In a Q&A session at the Center for the National Interest Wednesday night, Kissinger suggested that such attempts to remove the president only weakened America’s international standing.
Read the full transcript below:
‘I don’t think the impeachment process was designed for what happened under Watergate and what is happening now, that is to say, the question of how the system responds to a chief executive who acts unwisely, and perhaps even wrongly. I believe that the Founders meant that if a chief executive acts wrongly for a sustained period of time in sense of principles, that then the system should respond.
‘In the first 280 years of our existence, there was only one impeachment process, and that was in the Civil War. When it’s built into the system so that it becomes a way of disagreeing with the president, then it’s a different order of magnitude, and one of its consequences is, in my observation, in 1973 when Nixon’s second term started, we thought we had the international system in a position where we could pursue positive American purposes, from a very strong balance of power, that was the basis. But when that process gained momentum, even granting that Nixon made many mistakes, what it did was that almost all the public servants had to address in each instance of an action, how that could be interpreted over a period of time. And more and more emphasis was put on short-range rather than on long-range of considerations.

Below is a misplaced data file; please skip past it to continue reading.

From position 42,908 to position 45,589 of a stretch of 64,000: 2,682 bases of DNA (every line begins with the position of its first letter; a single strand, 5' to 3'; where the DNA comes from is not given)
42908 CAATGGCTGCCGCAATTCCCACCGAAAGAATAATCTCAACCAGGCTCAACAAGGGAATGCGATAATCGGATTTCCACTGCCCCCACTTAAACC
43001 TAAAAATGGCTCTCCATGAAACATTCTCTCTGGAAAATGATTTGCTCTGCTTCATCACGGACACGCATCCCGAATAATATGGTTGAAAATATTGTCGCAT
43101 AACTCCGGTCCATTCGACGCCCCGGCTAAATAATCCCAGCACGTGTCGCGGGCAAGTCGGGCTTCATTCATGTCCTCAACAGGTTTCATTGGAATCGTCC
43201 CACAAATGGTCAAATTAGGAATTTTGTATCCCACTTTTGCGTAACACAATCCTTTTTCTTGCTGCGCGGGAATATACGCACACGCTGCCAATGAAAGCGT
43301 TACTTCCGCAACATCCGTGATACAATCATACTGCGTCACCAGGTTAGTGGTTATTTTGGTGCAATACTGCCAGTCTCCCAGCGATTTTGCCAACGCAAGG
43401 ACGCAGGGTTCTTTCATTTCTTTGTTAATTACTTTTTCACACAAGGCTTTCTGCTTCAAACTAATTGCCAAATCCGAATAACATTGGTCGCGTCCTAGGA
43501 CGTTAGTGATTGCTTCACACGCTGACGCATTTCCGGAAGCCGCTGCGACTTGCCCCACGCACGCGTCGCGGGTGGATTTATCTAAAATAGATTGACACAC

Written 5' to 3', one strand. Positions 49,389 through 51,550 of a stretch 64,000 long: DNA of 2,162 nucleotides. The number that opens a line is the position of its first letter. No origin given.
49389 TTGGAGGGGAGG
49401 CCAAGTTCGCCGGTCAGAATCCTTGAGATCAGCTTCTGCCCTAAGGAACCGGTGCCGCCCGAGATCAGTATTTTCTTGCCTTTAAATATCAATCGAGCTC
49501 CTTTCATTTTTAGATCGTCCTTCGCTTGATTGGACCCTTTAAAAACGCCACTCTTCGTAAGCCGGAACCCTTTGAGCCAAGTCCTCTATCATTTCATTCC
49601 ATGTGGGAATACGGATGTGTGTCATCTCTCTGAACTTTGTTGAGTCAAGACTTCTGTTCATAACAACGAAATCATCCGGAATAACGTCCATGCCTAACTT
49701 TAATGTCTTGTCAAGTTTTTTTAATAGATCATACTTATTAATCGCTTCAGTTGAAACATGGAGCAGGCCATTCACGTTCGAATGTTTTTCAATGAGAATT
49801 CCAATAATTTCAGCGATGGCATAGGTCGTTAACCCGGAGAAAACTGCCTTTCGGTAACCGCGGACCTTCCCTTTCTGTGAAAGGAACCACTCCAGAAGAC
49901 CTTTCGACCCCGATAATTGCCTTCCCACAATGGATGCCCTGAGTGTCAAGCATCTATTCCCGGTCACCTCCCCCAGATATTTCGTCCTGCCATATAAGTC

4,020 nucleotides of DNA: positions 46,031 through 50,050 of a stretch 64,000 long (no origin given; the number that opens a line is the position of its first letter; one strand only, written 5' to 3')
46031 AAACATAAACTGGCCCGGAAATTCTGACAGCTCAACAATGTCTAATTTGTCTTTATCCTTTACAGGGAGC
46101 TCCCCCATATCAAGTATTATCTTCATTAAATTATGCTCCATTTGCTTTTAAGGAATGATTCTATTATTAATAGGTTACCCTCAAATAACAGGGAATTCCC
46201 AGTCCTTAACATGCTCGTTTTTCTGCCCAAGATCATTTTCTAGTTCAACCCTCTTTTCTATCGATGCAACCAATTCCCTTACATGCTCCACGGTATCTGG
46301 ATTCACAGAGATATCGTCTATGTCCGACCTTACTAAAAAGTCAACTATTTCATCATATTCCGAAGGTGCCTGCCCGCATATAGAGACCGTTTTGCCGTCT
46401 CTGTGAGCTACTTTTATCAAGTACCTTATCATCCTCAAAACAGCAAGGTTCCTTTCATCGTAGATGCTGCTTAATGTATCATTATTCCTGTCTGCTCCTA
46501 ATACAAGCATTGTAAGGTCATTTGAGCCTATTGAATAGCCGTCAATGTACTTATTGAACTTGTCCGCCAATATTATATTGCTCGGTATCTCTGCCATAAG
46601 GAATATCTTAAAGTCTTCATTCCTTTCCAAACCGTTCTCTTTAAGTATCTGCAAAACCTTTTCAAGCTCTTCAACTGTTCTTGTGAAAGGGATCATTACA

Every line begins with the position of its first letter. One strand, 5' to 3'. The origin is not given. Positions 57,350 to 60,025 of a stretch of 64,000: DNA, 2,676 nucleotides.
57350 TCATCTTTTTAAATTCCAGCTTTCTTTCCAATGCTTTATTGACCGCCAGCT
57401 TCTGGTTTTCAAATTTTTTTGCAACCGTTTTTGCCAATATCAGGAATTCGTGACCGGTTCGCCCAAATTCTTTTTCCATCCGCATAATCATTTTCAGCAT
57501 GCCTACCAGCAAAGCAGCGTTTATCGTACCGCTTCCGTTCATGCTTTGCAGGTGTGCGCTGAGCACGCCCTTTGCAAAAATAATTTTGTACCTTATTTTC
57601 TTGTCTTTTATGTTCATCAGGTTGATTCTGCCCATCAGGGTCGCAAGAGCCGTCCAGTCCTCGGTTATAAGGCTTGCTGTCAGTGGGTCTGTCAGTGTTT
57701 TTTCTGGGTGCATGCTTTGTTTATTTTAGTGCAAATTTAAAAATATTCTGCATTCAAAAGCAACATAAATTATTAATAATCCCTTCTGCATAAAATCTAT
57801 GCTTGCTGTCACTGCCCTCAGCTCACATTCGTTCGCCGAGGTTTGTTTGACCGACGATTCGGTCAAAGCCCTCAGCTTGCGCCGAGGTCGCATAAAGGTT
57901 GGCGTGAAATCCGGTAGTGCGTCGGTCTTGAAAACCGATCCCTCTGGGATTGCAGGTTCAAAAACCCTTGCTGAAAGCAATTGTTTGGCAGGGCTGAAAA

‘So one of the greatnesses of our system is that we encapsule [sic] in the president, enormous symbolic and actual authority and of course the president has a responsibility to live up to it. But life is ambiguous, and it is possible that one makes moves for a positive set of intentions that the system could not sustain if you made them the rule.
‘So it is understandable that we address that question. But I think when this present crisis is over, we should try to achieve some nonpartisan approach to the dilemma of errors by presidents without destroying the presidency. Leaving open the impeachment clause, but making it less usable for lower levels. I have no answer to this, but to throw the country into the possibility of the sort of division that one has seen is to weaken us, partly for our best purposes, because whatever selfish motivates are involved, it’s a real consideration, how to keep the standards at the highest level of the moral qualities we demand. But given the importance of the United States, and the enormous- the quality that we have shown, and that I tried to hint, mention in the Vietnam type of example, the willingness of Americans to dedicate themselves to service for their country, this image of America should be maintained, and should not be sacrificed to however reasonable attempts to correct specific errors.’